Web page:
Weekend Arts Wrap: 02.04.08

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Charleston Stage opened its latest production at the American Theater. It's called Bad Dates, a show that's being billed as Sex and the City meets The Sopranos. Kevin Murphy saw opening night Friday. He thought the billing was a bit of a stretch.

The College of Charleston gave its annual series of chamber music concerts. It's called the Charleston Music Festival. Our critic Lindsay Koob went to Friday's performance. He said it was as good as anything you'd find at Spoleto.

We might see the writers strike come to a close this week, according to anonymous sources who talked to the Associated Press Sunday. Maybe NBC will skip American Gladiator in favor of something — oh, I don't know — made for adults to watch.

The Mount Pleasant township is arguing over the relative merits of dog parks versus performing arts centers. While the Mayor Pro-Tem Kruger Smith suggested last week that a spot in the planned Memorial Waterfront Park would be an ideal home for the arts, others say pettable poochies and pound puppies are more important than cultural identity, tradition, and heritage.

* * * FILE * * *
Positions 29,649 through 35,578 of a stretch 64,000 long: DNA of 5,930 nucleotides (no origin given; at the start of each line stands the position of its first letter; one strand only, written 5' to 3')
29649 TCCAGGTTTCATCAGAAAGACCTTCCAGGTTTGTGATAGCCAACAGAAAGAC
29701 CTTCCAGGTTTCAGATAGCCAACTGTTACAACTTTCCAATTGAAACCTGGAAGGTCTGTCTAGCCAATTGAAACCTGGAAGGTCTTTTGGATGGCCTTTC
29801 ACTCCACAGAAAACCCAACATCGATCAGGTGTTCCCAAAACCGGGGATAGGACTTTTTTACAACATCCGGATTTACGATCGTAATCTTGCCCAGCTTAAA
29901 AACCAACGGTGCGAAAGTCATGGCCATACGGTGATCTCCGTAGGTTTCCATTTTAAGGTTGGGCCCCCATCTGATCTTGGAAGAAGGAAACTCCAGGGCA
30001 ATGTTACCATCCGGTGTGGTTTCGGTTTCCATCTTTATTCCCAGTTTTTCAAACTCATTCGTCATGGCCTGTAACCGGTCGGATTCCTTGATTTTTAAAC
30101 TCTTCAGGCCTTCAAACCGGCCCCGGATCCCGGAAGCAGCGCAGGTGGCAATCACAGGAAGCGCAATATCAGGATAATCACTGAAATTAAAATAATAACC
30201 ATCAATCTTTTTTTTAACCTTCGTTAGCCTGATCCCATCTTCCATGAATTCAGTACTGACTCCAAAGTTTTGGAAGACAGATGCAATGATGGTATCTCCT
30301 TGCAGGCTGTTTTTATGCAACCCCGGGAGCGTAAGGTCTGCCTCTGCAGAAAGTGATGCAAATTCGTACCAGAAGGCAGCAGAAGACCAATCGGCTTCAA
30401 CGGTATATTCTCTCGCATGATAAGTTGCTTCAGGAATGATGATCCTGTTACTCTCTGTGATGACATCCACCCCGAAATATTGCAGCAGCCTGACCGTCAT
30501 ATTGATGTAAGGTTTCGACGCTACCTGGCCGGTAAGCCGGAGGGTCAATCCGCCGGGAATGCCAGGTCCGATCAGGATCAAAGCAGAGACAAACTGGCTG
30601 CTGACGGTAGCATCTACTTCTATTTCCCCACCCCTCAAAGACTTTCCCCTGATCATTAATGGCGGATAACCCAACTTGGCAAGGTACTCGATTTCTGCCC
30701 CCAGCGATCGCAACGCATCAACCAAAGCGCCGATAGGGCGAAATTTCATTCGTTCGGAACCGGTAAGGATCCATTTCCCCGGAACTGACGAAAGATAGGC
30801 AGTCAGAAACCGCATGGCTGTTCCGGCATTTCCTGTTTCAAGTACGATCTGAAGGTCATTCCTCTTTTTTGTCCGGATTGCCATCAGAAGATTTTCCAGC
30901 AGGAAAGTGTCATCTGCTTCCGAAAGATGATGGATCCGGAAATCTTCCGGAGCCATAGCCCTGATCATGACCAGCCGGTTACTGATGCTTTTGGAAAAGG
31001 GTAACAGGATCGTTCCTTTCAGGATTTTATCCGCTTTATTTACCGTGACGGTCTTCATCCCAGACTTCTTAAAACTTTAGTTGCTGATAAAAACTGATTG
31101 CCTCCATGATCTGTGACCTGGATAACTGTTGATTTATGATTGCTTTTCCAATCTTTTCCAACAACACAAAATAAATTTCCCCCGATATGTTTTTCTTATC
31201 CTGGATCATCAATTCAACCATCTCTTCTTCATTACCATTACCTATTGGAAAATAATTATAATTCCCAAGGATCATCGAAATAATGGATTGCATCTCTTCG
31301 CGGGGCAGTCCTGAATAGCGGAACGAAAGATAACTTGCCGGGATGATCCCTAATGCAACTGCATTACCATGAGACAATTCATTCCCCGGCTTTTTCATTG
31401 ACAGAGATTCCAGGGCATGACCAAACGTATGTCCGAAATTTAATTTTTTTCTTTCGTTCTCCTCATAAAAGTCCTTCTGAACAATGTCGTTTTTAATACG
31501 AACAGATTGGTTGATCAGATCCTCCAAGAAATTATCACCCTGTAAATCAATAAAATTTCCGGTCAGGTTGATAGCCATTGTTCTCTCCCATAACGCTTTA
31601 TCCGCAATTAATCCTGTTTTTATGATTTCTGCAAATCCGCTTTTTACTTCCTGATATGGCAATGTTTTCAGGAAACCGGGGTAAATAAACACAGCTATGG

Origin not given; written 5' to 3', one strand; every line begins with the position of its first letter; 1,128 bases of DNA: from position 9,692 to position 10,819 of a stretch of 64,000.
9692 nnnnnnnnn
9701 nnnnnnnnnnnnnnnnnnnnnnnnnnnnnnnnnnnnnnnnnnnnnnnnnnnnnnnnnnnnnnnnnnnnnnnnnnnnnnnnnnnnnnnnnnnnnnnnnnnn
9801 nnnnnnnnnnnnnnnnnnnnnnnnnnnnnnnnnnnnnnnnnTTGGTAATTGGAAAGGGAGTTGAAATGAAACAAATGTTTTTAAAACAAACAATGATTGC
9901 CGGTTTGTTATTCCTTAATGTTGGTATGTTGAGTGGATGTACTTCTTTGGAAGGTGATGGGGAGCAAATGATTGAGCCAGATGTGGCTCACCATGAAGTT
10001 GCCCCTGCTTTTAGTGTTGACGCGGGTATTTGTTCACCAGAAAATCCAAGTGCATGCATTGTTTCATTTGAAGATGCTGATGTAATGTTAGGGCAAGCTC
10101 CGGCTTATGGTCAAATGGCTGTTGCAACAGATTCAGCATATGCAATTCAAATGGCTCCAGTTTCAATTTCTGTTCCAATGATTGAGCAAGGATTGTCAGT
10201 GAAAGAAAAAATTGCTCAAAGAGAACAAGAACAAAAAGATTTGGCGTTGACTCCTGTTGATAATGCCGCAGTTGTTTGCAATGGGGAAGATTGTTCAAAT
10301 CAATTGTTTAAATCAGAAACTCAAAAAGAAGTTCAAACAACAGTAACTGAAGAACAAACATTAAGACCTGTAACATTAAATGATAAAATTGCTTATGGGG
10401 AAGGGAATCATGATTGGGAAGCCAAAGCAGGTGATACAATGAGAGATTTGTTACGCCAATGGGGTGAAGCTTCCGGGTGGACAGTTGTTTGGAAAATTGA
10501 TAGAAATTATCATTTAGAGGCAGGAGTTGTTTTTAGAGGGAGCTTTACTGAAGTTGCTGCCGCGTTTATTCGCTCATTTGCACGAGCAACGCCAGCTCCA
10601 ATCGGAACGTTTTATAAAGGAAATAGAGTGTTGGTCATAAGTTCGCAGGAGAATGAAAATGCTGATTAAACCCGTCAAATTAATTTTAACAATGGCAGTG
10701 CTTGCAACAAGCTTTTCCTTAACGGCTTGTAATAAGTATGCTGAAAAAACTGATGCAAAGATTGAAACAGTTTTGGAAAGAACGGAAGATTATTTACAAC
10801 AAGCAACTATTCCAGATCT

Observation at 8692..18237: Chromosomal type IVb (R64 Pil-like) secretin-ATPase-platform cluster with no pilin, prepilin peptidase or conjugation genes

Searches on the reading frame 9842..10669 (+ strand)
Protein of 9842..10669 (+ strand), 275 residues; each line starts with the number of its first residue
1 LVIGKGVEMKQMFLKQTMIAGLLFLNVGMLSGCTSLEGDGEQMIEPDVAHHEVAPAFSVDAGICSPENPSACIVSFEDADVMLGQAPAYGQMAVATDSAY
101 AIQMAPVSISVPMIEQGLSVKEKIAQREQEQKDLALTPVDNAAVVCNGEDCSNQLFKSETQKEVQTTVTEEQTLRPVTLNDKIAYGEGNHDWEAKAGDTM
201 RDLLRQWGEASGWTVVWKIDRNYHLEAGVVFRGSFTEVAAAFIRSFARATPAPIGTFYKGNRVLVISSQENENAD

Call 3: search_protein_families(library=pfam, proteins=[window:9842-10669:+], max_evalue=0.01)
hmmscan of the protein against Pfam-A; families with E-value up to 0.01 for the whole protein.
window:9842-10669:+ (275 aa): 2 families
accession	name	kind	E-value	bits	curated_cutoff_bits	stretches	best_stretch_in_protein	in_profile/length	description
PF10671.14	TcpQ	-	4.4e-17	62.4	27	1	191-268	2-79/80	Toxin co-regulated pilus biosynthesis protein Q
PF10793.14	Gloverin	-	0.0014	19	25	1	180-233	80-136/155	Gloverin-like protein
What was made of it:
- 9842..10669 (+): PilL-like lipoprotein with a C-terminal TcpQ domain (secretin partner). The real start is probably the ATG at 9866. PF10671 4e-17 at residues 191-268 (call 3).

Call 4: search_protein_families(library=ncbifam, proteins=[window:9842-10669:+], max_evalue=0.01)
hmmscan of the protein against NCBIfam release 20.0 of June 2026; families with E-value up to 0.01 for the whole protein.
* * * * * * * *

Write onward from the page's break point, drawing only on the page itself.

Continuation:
PURE Theatre extended its run of The Tragedian last week. Written and performed by Rodney Lee Rogers, the monologue is the story of Edwin Booth, the great 19th-century actor famed for playing Shakespeare’s Hamlet and Richard III, and older brother of John Wilkes, the man who killed Lincoln. The new days are Thursdays through April.

A new study released last week suggests that arts groups stop lobbying politicians for money and start lobbying — that is, making the case for the arts — directly to voters. Called Cultural Value and the Crisis of Legitimacy, the U.K. study by the think tank Demos looks back at the 1980s when cultural organizations were forced to justify their existence by the Thatcher government. As a result, studies were commissioned. The outcome: a heightened general awareness that most people, not just the elite, make culture part of their lives and consider it very important. The study argues that increased economic prosperity has not increased the level of happiness, though. And that’s where the arts come in.

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